When University of Southern California students head to classes in the fall they may notice fewer fraternities on campus, as the school has enacted stricter party rules following multiple reports of sexual assault and drugging.

On Friday, USC announced it was "disappointed" to learn six fraternities — Kappa Alpha Order, Pi Kappa Alpha, Sigma Alpha Mu, Sigma Chi, Tau Kappa Epsilon, and Zeta Beta Tau — chose to disaffiliate with the school.

"We are disappointed that some USC fraternities are following an unfortunate national trend by disaffiliating from the university - against our strong recommendations," USC said in a statement shared on its official Instagram account.

"This decision seems to be driven by the desire to eliminate university oversight of their operations."

USC President Carol Folt noted last fall that the school delayed alerting the campus about accusations of drugging and sexual assault at fraternity parties.

As a result, the Interfraternity Council briefly suspended all social activities for fraternities on campus.

A new policy was later announced that required fraternities to adhere to strict rules when throwing parties to ensure the safety of attendees, especially women.

Some of the rules included posting security guards at stairs or hallways leading to bedrooms during parties, banning kegs, using scanners to screen for fake IDs, and requiring all fraternity members to undergo sexual violence prevention training.

In the latest statement, USC suggested the fraternities that disaffiliated with the university were unwilling to adhere to the new safety rules.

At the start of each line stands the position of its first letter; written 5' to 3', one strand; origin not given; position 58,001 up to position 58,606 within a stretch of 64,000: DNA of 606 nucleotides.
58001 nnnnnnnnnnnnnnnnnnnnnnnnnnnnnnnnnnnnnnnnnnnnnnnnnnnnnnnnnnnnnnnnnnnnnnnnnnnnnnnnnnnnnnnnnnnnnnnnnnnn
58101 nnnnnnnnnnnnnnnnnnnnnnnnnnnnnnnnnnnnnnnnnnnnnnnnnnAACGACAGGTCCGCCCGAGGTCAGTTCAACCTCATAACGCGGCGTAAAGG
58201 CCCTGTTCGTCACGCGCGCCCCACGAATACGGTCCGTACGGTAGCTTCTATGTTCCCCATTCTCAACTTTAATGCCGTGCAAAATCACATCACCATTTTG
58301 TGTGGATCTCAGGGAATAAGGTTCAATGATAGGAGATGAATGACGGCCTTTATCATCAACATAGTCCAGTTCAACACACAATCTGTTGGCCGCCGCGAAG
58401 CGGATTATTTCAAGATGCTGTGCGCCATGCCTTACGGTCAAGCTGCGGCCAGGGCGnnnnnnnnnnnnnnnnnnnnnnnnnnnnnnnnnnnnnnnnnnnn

"The members are chafing at procedures and protocols designed to prevent sexual assault and drug abuse and deal with issues of mental health and underage drinking. They also object to not being able to rush freshmen in the fall -a practice that has been repeatedly shown to be unsafe for new students," the statement read.

"In addition, they are pushing back at the time it takes to investigate serious issues like sexual assault. These investigations and their length are regulated by the state and federal government,'' the statement continued.

The fraternities that chose to disaffiliate with USC will lose certain privileges, including the use of the USC logo or brand, the ability to secure personal and professional leadership opportunities, and participation in campuswide committees and club fairs.

In a letter, Monique S. Allard, interim vice president for student affairs, and Devin Walker, director for fraternity and sorority leadership development, claimed the school would discourage students from associating with disaffiliated fraternities.

"Like other universities across the country, we will strongly recommend that our students not join fraternities that are unaffiliated with USC," the statement read.

"In fact, we would post the names of unaffiliated chapters online and actively dissuade students from joining such organizations."

The fall semester is scheduled to begin on Aug. 22.

A student wearing a USC sweatshirt over his shoulders walks on the University of Southern California in Los Angeles on May 17, 2018. Getty Images/Robyn Beck